The Southampton University Wireless Society (SUWS) Web-based software defined radio (SDR) has been used to receive signals from the new amateur radio LitSat-1 satellite.
The Lithuanian satellite LitSat-1 was deployed from the ISS on February 28 and the builders of the satellite have been able to use the SUWS WebSDR to receive the satellite when it is out of the range of Lithuania.
Noel G8GTZ, Martin G8JNJ and Phil M0DNY from the Southampton University Wireless Society, set up the WebSDR near Basingstoke in the UK. It currently supports parts of the 10 GHz, 1296 MHz, 432 MHz and 144 MHz bands and can be listened to from anywhere in the world.
The link is: http://websdr.suws.org.uk/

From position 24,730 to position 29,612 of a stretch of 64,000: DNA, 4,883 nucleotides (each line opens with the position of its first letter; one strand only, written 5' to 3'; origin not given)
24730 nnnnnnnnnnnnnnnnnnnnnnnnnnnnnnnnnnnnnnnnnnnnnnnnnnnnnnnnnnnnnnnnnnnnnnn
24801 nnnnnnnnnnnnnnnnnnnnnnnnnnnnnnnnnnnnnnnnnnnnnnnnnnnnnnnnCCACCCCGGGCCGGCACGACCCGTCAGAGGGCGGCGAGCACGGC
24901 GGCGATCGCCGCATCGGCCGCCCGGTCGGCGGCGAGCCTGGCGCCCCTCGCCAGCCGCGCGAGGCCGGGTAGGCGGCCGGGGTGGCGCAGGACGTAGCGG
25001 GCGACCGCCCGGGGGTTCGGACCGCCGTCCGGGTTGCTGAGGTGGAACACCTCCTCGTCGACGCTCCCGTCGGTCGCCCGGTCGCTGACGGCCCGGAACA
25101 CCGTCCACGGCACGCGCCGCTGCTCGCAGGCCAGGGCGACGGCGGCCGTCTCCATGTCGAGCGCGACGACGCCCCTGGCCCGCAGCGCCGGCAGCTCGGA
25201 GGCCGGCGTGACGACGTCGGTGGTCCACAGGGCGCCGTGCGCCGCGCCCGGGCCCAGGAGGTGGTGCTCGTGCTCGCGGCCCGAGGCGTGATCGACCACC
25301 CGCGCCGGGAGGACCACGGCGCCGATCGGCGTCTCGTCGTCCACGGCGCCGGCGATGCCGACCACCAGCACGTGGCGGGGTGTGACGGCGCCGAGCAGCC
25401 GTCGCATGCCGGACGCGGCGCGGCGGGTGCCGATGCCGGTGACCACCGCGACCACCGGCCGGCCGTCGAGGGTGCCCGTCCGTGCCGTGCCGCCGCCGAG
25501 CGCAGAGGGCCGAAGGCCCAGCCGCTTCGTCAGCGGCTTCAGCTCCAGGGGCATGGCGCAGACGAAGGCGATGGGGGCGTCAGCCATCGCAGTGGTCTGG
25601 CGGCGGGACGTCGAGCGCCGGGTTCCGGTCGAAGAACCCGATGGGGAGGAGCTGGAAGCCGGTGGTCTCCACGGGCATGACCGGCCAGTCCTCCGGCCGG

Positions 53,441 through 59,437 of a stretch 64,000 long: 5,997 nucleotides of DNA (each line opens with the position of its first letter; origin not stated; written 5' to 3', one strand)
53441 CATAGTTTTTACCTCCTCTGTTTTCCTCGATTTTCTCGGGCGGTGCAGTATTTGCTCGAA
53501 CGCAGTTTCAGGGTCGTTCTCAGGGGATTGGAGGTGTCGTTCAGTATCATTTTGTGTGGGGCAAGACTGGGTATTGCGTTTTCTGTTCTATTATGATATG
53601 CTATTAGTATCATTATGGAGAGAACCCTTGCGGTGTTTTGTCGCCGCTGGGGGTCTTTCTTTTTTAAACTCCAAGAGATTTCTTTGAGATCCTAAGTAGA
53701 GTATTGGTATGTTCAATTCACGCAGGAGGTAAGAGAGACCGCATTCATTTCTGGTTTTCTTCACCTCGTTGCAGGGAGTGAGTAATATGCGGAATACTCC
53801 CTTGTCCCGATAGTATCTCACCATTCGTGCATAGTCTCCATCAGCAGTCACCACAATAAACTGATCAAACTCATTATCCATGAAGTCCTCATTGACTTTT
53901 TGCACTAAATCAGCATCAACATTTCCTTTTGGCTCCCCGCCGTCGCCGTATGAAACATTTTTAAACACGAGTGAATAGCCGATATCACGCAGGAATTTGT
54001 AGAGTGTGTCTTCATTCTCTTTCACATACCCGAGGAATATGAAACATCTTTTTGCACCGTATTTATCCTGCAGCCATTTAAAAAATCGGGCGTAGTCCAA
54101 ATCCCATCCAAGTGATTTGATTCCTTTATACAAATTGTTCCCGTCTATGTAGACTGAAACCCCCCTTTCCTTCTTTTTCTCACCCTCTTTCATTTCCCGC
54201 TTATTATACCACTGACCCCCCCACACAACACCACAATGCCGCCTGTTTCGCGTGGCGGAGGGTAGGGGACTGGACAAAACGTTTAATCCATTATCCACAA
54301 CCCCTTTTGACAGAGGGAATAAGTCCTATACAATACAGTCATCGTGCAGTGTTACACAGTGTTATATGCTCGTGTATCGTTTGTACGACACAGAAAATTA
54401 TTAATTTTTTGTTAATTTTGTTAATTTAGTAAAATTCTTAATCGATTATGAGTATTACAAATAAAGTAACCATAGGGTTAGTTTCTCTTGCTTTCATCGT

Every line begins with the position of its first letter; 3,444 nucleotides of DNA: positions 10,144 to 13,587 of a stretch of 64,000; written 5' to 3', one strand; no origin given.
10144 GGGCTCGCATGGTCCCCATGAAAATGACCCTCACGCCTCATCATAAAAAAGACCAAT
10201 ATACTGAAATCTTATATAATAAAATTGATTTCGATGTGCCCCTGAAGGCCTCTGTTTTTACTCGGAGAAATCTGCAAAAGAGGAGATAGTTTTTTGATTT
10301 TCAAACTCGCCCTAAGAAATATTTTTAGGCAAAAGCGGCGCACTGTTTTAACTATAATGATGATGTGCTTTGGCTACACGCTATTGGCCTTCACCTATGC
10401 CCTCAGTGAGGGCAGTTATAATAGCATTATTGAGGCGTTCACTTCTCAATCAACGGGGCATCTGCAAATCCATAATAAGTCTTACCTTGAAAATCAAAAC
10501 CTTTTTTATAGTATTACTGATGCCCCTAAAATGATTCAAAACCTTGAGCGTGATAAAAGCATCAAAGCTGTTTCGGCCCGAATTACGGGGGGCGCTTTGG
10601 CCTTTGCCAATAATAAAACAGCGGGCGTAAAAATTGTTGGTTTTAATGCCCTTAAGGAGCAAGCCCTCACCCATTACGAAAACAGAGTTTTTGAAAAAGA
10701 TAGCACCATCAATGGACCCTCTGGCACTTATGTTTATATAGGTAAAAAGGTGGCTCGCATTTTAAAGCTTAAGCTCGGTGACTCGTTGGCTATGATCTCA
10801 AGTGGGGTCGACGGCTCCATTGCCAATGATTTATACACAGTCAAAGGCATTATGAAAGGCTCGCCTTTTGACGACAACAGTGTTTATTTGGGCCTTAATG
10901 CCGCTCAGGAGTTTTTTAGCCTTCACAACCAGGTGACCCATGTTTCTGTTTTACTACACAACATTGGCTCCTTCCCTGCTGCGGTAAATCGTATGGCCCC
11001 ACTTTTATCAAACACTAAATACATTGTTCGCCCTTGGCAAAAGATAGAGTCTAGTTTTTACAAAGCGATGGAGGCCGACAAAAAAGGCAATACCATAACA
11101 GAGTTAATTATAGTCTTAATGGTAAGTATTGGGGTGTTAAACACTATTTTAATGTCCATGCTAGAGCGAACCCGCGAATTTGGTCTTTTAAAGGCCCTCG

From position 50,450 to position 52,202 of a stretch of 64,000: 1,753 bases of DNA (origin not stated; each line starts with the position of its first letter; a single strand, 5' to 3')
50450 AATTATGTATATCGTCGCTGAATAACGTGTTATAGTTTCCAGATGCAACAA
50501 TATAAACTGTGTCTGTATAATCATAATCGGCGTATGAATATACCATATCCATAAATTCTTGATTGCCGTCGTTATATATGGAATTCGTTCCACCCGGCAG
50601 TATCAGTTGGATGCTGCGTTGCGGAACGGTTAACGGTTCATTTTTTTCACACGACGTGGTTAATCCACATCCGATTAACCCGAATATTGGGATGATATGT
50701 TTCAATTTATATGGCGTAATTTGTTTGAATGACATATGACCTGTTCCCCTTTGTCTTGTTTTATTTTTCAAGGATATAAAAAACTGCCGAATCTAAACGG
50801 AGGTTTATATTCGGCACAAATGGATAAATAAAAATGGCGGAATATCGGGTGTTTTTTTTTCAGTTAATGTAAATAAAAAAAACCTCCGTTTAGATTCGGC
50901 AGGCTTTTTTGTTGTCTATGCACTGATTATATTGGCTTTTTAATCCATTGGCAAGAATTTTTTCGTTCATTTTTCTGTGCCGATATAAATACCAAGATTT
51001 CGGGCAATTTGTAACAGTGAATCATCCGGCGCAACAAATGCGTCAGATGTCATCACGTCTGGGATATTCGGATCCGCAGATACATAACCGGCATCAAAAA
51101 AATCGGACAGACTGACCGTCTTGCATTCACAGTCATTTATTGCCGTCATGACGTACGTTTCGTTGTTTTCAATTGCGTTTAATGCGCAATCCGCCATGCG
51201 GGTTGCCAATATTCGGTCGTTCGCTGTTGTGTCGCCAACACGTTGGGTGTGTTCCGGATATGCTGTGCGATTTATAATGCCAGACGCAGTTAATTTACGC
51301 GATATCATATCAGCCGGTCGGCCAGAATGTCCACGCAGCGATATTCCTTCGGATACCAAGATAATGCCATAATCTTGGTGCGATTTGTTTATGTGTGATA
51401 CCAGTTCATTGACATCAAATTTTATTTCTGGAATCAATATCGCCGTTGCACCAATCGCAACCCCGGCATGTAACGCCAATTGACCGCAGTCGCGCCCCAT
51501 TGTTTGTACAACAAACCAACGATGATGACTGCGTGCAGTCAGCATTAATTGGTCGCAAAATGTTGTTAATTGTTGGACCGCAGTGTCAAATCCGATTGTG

The 434 MHz receive capability is very popular for listening to High Altitude Balloon (HAB) signals.
A couple of notes when using the WebSDR:
– If tracking balloons please set your location in dl-fldigi to somewhere around 51.294, -1.131 so we don’t have any fake receiver lines on the map!
– Connection to the site is over a several km wifi link, so once you’ve found the signal, please switch off your waterfall view (Set to ‘blind’) to save bandwidth for others.
– The waterfall speed will also be automatically limited as the number of users increases.
Darius Kybartas LY3DA says that when listening for LitSat-1 on the WebSDR receiver enter your call sign or name in the “Your name or callsign” box and select a frequency of 145850 kHz with FM modulation.
LitSat-1 is very close to the International Space Station (ISS) so you can get a rough idea of when it will be in range of the UK based SUWS WebSDR by looking at the predictions for the ISS on the N2YO tracking website http://www.n2yo.com/ (use 51.294 North, 1.131 West for the coordinates).